A friend asked me to comment on the theory that Aaron’s staff may have become a crocodile, rather than a snake, in Exodus 7:8-12. The Hebrew word used throughout is tannin, which can mean a dragon, a serpent, a sea monster—really any large, serpentine reptile.
The theory is based on crocodiles being closely associated with the god Sobek. In many historical sources, pharaohs were seen as having affinity with Sobek, and some even took him as their personal deity. Could the staff miracle in Exodus 7 be a case of God demonstrating his power over Pharaoh by showing who was really in charge of crocodiles—essentially shaming him by usurping the domain and power of Sobek?
I don’t think so. It’s not a bad theory overall. But while it’s true that crocodiles were associated with Sobek, and Sobek was sometimes associated with the power of the pharaoh (what god wasn’t?), there are several lines of evidence that strongly favor tannin in Exodus 7 referring to a snake—probably an Egyptian cobra:
1. Intertextual evidence
Moses explicitly uses tannin in Deuteronomy 32:33 to refer to Egyptian cobras (asps). So while the semantic range of the word could include crocodiles, we have no clear example of that usage from Moses; but we do have a clear example of usage with reference to asps.
In Exodus 4:3 Yahweh gives Moses a “practice run” for this encounter with Pharaoh and his magicians. Moses throws down the staff as commanded, and it becomes a nachash—which is certainly a snake of some kind, and not a crocodile. This event is obviously intended to prefigure the encounter in Exodus 7; ie, the implication is that the very same thing happened there. But in that case, tannin should be understood as a snake, not a crocodile.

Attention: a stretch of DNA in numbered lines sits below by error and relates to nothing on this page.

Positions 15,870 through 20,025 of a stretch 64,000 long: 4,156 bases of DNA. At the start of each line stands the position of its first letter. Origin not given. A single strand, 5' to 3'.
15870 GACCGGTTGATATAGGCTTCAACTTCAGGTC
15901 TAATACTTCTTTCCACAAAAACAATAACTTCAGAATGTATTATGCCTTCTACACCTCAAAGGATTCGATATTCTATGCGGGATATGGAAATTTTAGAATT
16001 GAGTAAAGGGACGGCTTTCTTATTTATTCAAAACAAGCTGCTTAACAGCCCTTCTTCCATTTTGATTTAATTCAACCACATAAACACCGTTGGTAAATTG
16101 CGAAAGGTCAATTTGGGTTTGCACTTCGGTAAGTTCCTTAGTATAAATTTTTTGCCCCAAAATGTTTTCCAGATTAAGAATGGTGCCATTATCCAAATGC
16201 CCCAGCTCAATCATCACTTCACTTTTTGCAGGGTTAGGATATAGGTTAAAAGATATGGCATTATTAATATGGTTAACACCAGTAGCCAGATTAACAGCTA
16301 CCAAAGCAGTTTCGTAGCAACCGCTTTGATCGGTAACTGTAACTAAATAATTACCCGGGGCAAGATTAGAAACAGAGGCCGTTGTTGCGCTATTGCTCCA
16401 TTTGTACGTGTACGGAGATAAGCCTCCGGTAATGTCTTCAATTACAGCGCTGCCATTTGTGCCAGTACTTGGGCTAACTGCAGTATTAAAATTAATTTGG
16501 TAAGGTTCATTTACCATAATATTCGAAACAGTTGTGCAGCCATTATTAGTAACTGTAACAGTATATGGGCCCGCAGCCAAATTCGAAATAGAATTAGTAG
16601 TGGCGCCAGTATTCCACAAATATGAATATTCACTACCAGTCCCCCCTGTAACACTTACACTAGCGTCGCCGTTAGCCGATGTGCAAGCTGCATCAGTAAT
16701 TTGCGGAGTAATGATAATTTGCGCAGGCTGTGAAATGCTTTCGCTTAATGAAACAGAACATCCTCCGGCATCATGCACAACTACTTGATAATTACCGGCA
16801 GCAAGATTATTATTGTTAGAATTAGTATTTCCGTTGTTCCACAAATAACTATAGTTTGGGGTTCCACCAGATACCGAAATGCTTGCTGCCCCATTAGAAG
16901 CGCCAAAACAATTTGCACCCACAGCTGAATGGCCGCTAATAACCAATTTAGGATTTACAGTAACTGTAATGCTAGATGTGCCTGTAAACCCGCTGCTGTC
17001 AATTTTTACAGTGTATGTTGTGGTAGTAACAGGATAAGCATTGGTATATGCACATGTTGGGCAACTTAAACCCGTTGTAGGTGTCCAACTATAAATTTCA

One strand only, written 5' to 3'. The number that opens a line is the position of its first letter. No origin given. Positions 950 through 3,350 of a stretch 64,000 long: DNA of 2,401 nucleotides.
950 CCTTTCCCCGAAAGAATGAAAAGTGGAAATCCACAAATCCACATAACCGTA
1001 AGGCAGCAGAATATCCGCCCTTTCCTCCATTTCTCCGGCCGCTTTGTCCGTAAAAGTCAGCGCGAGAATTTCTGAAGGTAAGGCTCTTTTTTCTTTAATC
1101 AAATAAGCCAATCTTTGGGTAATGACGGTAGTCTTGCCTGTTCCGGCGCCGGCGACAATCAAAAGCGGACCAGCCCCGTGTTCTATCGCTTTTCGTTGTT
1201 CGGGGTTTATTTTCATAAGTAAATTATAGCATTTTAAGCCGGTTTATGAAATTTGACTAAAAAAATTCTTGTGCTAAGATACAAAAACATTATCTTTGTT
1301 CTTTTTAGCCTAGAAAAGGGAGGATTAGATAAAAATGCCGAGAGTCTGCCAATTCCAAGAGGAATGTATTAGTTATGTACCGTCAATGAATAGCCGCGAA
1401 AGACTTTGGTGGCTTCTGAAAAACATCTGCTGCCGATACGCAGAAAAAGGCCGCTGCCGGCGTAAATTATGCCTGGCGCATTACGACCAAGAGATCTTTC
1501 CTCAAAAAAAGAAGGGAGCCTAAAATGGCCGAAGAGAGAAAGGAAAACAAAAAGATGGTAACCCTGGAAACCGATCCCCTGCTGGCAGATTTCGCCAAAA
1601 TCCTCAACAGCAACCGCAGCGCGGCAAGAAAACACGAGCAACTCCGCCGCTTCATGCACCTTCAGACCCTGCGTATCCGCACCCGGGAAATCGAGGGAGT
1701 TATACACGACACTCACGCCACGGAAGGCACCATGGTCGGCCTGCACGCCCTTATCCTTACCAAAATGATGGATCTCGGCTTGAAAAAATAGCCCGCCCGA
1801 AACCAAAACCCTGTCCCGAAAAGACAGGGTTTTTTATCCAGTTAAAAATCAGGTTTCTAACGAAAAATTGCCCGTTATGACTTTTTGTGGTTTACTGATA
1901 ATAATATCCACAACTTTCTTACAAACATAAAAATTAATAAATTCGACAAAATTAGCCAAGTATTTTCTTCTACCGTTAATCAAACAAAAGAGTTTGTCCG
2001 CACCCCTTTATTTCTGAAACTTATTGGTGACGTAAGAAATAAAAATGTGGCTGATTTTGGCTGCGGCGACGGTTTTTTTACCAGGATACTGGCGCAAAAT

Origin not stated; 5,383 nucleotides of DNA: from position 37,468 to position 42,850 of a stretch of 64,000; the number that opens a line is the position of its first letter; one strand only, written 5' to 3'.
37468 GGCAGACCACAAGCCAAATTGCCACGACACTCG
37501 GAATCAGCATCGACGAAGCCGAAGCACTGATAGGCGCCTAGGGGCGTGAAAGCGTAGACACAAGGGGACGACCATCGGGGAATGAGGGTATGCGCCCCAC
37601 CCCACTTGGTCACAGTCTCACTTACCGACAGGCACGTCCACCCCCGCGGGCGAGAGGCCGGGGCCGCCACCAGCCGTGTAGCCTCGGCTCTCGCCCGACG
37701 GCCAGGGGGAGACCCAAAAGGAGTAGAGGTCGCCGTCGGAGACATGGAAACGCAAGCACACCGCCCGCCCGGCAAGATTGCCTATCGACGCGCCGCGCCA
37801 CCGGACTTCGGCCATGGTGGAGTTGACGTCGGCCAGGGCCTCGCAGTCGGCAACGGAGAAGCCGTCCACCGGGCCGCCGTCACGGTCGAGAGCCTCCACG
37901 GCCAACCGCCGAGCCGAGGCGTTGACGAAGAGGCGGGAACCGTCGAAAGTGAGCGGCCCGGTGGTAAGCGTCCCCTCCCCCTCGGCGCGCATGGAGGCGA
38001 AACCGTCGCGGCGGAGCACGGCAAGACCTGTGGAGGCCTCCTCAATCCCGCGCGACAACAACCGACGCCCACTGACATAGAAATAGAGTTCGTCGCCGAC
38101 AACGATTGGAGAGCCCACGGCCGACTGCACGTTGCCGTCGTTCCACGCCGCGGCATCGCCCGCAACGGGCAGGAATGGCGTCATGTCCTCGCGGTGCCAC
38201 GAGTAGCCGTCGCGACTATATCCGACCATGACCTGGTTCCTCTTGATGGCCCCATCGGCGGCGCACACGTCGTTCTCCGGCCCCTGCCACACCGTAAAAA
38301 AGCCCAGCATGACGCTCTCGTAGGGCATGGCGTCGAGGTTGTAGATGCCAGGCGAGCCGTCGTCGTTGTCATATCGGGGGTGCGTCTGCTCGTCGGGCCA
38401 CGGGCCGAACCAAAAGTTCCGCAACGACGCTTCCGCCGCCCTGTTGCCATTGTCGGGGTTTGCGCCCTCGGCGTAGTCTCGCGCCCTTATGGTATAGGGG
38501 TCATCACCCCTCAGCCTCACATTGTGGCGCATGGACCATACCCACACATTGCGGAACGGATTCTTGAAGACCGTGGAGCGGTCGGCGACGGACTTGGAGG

2. The polemical theology argument works better with an asp
The idea here is that, in this confrontation, God is demonstrating his power over the deities of Egypt (including Pharaoh). John Currid, who is at the forefront of Egypt-related Old Testament interpretation, calls this polemical theology. Certainly that is what is going on here.
But the polemic is much stronger if the staff turned into an asp, because the asp was the symbol of Pharaoh’s divine status and power. The asp (uraeus) he wore on his crown represented the divine commission of the goddess Wadjet, who was the protector of lower Egypt. It was what authenticated Pharaoh as a god himself, and gave him the right to rule. So Aaron’s staff turning into an asp would be a direct confrontation to Pharaoh’s power and rule; its consuming the other asps created by Pharaoh’s magicians would represent, to the Egyptians, Moses and Aaron destroying and even absorbing Pharaoh’s power.
The same cannot be said if the staff became a crocodile. While that would have some polemic value, it would be significantly weaker—less pointed, less focused on Pharaoh’s power and right to rule.
3. Socio-religious evidence
The ability to manipulate snakes in particular was a trademark of Egyptian magic. Egyptian priests were snake-charmers; a group called the Psylli were well-known for being able to stretch snakes into rigid “staffs” by putting them into a state of catalepsy—which could then be undone on command. The confrontation fits neatly into this context if tannin means snake; not so if it means crocodile.
The ability to transform inanimate objects to animate ones was also found in Egyptian magic. An example is a priest who was said to transform a wax crocodile into a real one, and then back to wax when he picked it up by the tail. So Exodus seems to be playing off this motif. But the fact that it is a staff which transforms here strongly suggests that it turned into an asp, not a crocodile—because the form of the inanimate object seems important for what it becomes. A wax crocodile becomes a real crocodile; but a staff does not look like a crocodile. It has far more resemblance to a stretched-out snake.
Some helpful resources on this:
- The Serpent in Egypt and the Bible—I have no idea who the author is, but they use plenty of references and the overall content is good.
- Ancient Egypt and the Old Testament by John Currid (digital edition on Logos).
- A Study Commentary on Exodus, Volume 1 by John Currid (digital edition on Logos).